1 person found this helpful

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  • Armando mendoza
  • 12-05-2017

Bryan killed it

This is my favorite wrestling book. I was born early 90s, so i was a child during the war. This book informed me more about wcw and wwe than any dvd or network special. I went back on youtubes after hearing about segments or angles. Insane how cringeworthy stuff was.

1 person found this helpful

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  • Sanjay Dharawat
  • 30-03-2017

A must read for even casual wrestling fans!

Having been a fan of the WWE's "Monday Night War" documentary series, I wanted to get the story without the bias of a Vince McMahon production. If anything, Vinny Mac was holding back! This book provides a fascinating look into the rise and fall of a company that was once a close second to the WWF, and the narrator injects life and credibility into the, at times, nearly unbelievable story. A++ would read again!

1 person found this helpful

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  • sonofsoulreaver
  • 12-03-2017

A Must for any Attitude Era Wrestling Fan

This is a fantastic look at the life and death of WCW. Reynolds and Alvarez take an in-depth look at the ego, the terrible decisions, and the gigantic wastes of money throughout the history of the company. With this new edition, published with nearly a decade of hindsight, they also show the lessons not learned by TNA and WWE (mostly TNA) in the terrible decisions that have been made more recently. If you were, like me, glued to the TV during the 'Monday Night Wars', then you NEED to pick this up.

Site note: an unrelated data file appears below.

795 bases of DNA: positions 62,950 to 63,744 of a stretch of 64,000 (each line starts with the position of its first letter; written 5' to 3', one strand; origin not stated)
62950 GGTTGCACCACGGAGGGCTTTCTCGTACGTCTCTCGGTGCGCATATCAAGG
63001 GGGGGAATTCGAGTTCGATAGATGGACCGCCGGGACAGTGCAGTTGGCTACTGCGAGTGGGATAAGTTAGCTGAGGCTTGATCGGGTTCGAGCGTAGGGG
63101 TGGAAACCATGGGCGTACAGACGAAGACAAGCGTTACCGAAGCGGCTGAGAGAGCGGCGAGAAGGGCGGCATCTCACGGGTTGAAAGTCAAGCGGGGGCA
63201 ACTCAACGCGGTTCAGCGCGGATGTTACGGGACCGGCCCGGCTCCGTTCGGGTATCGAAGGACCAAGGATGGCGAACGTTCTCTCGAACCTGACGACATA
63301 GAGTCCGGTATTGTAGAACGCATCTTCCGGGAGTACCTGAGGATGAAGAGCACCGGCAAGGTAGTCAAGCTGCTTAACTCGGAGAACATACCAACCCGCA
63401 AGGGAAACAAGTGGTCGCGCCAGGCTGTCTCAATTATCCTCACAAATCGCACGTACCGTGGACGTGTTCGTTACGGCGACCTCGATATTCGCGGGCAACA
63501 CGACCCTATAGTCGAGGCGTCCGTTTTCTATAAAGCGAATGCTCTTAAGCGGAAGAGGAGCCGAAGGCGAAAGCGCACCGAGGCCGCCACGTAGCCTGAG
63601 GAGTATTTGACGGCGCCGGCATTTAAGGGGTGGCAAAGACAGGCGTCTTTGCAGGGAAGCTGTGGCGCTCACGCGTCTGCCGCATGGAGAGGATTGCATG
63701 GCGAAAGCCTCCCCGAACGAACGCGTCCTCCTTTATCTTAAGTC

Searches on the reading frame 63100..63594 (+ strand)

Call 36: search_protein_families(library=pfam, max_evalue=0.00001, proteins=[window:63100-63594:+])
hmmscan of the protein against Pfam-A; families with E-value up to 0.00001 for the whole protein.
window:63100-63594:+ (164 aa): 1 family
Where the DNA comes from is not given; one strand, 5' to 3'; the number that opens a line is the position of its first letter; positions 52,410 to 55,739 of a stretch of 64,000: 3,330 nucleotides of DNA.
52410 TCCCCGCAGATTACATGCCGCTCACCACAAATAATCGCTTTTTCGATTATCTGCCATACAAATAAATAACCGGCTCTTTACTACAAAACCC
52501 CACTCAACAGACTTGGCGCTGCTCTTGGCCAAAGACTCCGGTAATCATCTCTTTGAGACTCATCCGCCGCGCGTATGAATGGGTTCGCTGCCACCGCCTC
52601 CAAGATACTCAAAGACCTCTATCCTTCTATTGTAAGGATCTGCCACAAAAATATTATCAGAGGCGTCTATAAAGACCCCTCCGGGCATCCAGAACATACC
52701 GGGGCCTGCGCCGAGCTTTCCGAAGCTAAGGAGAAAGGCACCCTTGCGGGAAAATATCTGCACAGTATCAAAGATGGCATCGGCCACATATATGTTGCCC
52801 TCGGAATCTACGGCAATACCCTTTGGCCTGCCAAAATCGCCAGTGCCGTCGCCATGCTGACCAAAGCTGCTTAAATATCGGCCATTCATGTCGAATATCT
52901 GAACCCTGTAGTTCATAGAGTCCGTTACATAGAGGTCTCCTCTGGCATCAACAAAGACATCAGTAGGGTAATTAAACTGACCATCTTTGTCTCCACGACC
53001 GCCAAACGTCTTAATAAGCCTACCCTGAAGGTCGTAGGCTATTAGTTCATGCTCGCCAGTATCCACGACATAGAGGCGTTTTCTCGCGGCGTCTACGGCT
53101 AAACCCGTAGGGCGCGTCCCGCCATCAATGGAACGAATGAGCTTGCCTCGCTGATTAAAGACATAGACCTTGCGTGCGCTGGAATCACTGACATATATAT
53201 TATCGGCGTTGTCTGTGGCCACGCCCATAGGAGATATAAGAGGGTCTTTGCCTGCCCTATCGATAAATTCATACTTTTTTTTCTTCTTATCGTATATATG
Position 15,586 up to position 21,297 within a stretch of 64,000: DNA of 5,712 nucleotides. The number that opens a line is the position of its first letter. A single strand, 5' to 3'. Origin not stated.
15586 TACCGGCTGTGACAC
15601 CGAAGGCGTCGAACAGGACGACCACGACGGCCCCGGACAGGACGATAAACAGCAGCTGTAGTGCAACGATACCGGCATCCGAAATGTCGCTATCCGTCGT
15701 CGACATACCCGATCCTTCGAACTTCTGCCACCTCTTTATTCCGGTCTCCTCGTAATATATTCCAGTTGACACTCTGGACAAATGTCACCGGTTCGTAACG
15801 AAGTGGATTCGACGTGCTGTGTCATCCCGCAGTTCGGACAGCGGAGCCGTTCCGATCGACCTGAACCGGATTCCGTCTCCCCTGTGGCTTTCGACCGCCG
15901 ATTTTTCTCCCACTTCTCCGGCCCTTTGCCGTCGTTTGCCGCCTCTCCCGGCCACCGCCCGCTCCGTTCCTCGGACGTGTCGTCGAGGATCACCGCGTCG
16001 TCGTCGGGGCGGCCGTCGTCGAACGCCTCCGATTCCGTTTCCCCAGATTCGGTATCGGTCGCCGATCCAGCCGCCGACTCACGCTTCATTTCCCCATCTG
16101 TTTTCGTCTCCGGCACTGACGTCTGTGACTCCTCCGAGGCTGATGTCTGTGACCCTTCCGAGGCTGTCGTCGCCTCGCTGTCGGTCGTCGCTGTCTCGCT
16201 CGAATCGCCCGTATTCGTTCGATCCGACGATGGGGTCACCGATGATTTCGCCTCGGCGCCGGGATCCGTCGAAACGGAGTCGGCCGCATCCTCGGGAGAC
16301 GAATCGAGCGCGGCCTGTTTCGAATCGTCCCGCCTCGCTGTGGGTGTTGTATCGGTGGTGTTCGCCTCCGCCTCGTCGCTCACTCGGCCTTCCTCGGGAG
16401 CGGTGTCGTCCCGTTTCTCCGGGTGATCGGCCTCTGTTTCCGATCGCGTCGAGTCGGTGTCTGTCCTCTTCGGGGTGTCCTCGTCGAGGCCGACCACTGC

My only complaint is Alvarez sometimes pronounces words strangely. For example, when he says 'lunatic' he pronounces it 'lu-NA-tic'. There are a few other examples, and the pronunciations are so off-putting that I had to rewind just to be sure I was hearing it properly.

1 person found this helpful

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  • Mr Dean Robertson
  • 08-10-2016

Fastest 14 and a half hours of my life.

Such a good listen that I wish it went on for another 14 and a half hours

4 people found this helpful

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  • Laura
  • 28-09-2016

wish there were more books like this

loved it. finished it in a few days, great reading, really informative and very funny, if a little depressing for the the poor people who had to watch WCW at the end. would love more books from these guys (the TNA one hopefully won't be long).

3 people found this helpful

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    5 out of 5 stars
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  • matt
  • 24-09-2016

Brilliantly told

Even none wrestling fans will be drawn into Alvarez' storytelling. This is the factual story of how ego, delusion, greed and stupidity collided to burn a multi million dollar business, and left long lasting ramifications on the wrestling entertainment business that are still felt today .

It's also a stark reminder to us all that even when the sky is clear of clouds , the rain is never far away , so you'd better pack an umbrella.